Food is always more yummy when you make it yourself :)

These tarts were really delicious - the onion was soft and sweet after being cooked and the iron-y aftertaste you sometimes get with spinach was non-existent due to the cheese. I loved that D happily ate these but if I'd given him a pile of spinach or cooked onion I doubt he would've looked twice at them!


We had lots of fun for our first time cooking with both of them and I'm really happy that Iz is happy helping in the kitchen already. D started cooking at 16 months so Iz has beaten him by a clear 7 months :) this recipe was quite simple for D but it meant that he basically took charge and did nearly all of it himself (after I'd chopped up the onion and spinach) - I was only called in to referee when he felt Iz was eating too much!

Have you done any cooking with young ones or with two together? I'll be trying out other simple recipes over the next few months and would love to hear any different ideas that we might not have tried.

Amazingly healthy cake

So I've tried making healthy cakes before when D was younger but they were always really heavy and not very tasty. Having played around with this for a while I now have a super delicious COMPLETELY SUGAR-FREE cake recipe that even I love eating :)

The bests bits about it are:
- no refined sugar. At all
- it has lots of fruit in it - that's right, a slice of cake can now count as 1 of your 5-a-day!
- you can do it all easily by hand (no electric mixer required) and super quickly. I whipped up 2 double-layer rainbow cakes and a batch of cupcakes in about an hour the other night!

Furthermore it has:
- no honey (not suitable for babies under 12 months)
- no added salt
- no weird ingredients like flax/spelt etc that some "healthy" recipes pay for

When thinking about making a smash cake for Iz's first birthday I really wanted to find a healthier option than regular cake as Iz can be rather greedy on occasions and so I wouldn't have been surprised if she had just sat and eaten the whole cake in one sitting! The icing also had to be healthy and ideally sugar-free and here it is... don't let anyone ever tell you that you can't have your cake and eat it :)

Doing the initial taste test...

Cake recipe

8oz flour (you can use wholemeal or white flour)
1 tablespoon baking powder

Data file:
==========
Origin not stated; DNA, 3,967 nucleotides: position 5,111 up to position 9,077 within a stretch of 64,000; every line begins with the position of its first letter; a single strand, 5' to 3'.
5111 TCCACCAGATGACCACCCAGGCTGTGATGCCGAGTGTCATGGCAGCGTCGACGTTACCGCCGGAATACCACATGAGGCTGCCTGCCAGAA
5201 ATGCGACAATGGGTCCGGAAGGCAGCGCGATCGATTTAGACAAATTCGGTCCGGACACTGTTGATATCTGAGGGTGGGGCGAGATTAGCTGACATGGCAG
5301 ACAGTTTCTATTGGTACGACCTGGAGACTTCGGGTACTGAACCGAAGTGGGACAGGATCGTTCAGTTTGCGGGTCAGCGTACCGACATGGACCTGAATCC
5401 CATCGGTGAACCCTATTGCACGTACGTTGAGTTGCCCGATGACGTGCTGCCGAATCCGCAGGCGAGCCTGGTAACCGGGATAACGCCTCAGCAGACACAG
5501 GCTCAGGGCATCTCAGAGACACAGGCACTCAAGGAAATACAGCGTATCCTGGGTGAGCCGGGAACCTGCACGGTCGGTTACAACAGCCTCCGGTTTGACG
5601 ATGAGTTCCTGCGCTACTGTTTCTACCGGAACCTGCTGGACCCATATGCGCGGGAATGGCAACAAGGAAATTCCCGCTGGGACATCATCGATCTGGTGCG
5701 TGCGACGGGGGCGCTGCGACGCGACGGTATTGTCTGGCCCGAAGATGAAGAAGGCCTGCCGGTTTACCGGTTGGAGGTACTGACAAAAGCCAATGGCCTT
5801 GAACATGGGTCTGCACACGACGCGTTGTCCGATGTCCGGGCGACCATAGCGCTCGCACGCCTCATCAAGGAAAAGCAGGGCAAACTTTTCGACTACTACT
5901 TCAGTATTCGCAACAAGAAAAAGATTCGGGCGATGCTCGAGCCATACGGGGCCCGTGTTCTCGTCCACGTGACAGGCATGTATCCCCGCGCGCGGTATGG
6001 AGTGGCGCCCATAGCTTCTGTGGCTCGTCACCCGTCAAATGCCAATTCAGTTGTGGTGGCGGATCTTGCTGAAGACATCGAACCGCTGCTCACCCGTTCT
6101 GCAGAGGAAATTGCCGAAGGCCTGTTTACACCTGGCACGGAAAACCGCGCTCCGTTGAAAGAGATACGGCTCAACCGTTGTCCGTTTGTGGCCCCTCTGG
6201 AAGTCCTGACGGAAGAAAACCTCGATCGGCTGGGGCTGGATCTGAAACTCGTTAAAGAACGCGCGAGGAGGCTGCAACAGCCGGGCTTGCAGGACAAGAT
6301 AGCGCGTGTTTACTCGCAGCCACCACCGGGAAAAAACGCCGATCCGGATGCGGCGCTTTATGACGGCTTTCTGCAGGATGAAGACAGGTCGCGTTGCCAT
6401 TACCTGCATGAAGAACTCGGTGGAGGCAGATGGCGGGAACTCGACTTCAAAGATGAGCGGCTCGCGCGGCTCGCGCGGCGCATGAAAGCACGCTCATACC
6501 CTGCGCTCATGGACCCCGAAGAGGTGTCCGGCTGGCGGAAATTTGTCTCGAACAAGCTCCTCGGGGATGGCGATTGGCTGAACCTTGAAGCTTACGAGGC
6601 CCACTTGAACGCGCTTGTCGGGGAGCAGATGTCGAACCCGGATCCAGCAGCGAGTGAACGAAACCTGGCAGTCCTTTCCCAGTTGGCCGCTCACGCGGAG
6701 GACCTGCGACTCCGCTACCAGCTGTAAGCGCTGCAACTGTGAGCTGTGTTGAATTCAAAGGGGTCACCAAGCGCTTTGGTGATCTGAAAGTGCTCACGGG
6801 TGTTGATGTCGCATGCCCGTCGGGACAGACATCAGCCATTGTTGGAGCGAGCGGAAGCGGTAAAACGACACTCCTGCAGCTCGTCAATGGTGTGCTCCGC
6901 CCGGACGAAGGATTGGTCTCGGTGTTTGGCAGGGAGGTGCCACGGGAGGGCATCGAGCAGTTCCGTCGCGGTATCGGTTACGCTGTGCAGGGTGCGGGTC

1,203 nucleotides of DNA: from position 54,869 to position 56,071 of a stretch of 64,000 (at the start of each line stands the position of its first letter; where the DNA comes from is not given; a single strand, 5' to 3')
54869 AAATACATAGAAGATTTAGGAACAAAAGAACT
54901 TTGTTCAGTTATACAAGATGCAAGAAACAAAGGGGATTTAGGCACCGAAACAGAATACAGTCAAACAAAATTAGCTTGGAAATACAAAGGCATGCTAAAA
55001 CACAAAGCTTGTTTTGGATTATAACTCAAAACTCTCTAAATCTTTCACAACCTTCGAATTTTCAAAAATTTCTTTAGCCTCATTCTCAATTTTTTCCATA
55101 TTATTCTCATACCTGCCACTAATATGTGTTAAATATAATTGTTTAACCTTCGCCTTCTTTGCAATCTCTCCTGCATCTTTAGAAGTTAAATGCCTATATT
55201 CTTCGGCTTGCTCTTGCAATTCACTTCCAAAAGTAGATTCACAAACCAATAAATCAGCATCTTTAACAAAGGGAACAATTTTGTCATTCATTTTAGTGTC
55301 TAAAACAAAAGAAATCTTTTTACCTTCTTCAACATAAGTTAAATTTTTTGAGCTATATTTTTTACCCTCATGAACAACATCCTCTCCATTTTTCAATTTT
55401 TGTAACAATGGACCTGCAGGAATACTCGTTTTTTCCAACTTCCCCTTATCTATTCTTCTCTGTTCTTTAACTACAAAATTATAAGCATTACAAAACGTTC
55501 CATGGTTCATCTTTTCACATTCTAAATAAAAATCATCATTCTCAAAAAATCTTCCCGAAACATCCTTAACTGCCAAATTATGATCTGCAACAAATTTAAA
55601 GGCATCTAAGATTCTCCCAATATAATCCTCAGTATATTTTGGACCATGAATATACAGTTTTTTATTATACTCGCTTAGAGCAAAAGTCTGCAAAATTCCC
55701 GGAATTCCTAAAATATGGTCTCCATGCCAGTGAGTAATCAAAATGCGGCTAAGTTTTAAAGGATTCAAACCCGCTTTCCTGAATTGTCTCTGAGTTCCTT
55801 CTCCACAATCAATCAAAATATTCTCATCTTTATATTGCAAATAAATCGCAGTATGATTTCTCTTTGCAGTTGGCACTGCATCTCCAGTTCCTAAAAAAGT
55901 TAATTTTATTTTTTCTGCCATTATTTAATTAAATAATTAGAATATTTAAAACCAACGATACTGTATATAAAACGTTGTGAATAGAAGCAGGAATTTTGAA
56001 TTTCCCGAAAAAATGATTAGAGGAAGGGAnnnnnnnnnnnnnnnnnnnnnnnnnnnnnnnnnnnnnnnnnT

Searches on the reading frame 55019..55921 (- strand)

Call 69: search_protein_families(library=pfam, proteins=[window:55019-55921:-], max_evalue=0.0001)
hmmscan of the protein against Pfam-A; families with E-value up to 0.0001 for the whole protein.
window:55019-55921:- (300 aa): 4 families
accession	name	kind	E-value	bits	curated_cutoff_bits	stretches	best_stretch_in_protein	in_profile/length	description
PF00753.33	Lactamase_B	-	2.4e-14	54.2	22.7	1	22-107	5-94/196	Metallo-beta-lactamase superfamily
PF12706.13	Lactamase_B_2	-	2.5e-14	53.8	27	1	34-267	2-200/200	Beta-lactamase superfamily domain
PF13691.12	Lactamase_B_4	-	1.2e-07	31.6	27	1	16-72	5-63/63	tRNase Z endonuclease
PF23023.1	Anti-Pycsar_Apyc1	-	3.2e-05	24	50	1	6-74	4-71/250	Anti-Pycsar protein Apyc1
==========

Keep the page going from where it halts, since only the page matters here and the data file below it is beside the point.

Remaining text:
1 teaspoon bicarbonate of soda
3 bananas
1 large egg (or 1.5 medium ones)
200ml fruit purée (eg 2 Organix fruit purée pots)
60ml veg oil
1 teaspoon mixed spice
1 teaspoon vanilla extract

1. Combine dry ingredients (flour, baking powder, bicarbonate of dos, mixed spices)
2. In another bowl mix wet ingredients (mashed bananas, eggs, fruit purer, oil, vanilla extract)
3. Mix the 2 bowls together
4. If you want to colour your cake then separate the batter into different bowls now and colour each one (you can read full instructions here)
5. Spoon into a greased cake tin and cook in a pre-heated oven (approx 180 degrees) for 20-25 minutes - make sure you check it with skewer as everyone's oven is different though!

Seriously how simple was that?

Raw mixture

Once coloured and cooked
Icing recipe

1 tub full fat Philadelphia
1 pot fruit purée (I used a mini Ella's kitchen fruit pouch but you could easily make your own instead)
1-2oz cornflour
2 teaspoons vanilla extract

All you need for healthy delicious icing

1. Have the cream cheese at slightly chilled/room temp
2. Slowly beat until smooth being careful not to overbeat it (that'll make it more runny)
3. Stir in the fruit purée and a few drops of food colouring (I used colour gels)
4. Add 1oz of cornflour, mix carefully and then add more cornflour as needed
5. Refrigerate when not in use

Before coloring
Ready for icing to occur
The final product :)

When making a smash cake you want the icing to be slightly runny so it's easy to make a mess. If you're making the cake as a proper birthday one that you want to cut slices from then add slightly more cornflour as this will stiffen the icing more. I added slightly less cornflour to Iz's icing (nearer 1oz rather than 2oz) and you can tell in the pictures that it is more runny than D's:

The squidgier the icing the better during a cake smash!

Mmmmmmm mess

So there it is. Delicious cake (and icing), packed full of fruit with NO refined sugar at all and suitable for babies under one as there's no honey or salt either. I'll post some more pictures of the cake smash in a separate post but if you try this recipe I'd love to hear what you think :)

Sunday, 26 July 2015

"Crystal Maze" box

Sometimes it's funny - I do an activity for Iz and completely underestimate how much D will like it. This is a prime example!

I've written about baby-specific sensory play before (for example the ribbon play for babies) and I do try to do activities that both her and D can enjoy, but invariably there's a lot more scope to do things with D so sometimes I feel bad that she gets left out... so it's nice to make something specially for her.

All you need is a shoebox and some string/wool.
Punch some holes in the box and thread the wool in what ever pattern you want.
Simple :)

Ooooo what's this?

Then add a few objects to the box and let your baby have fun trying to get them out!

Trying to get the duplo blocks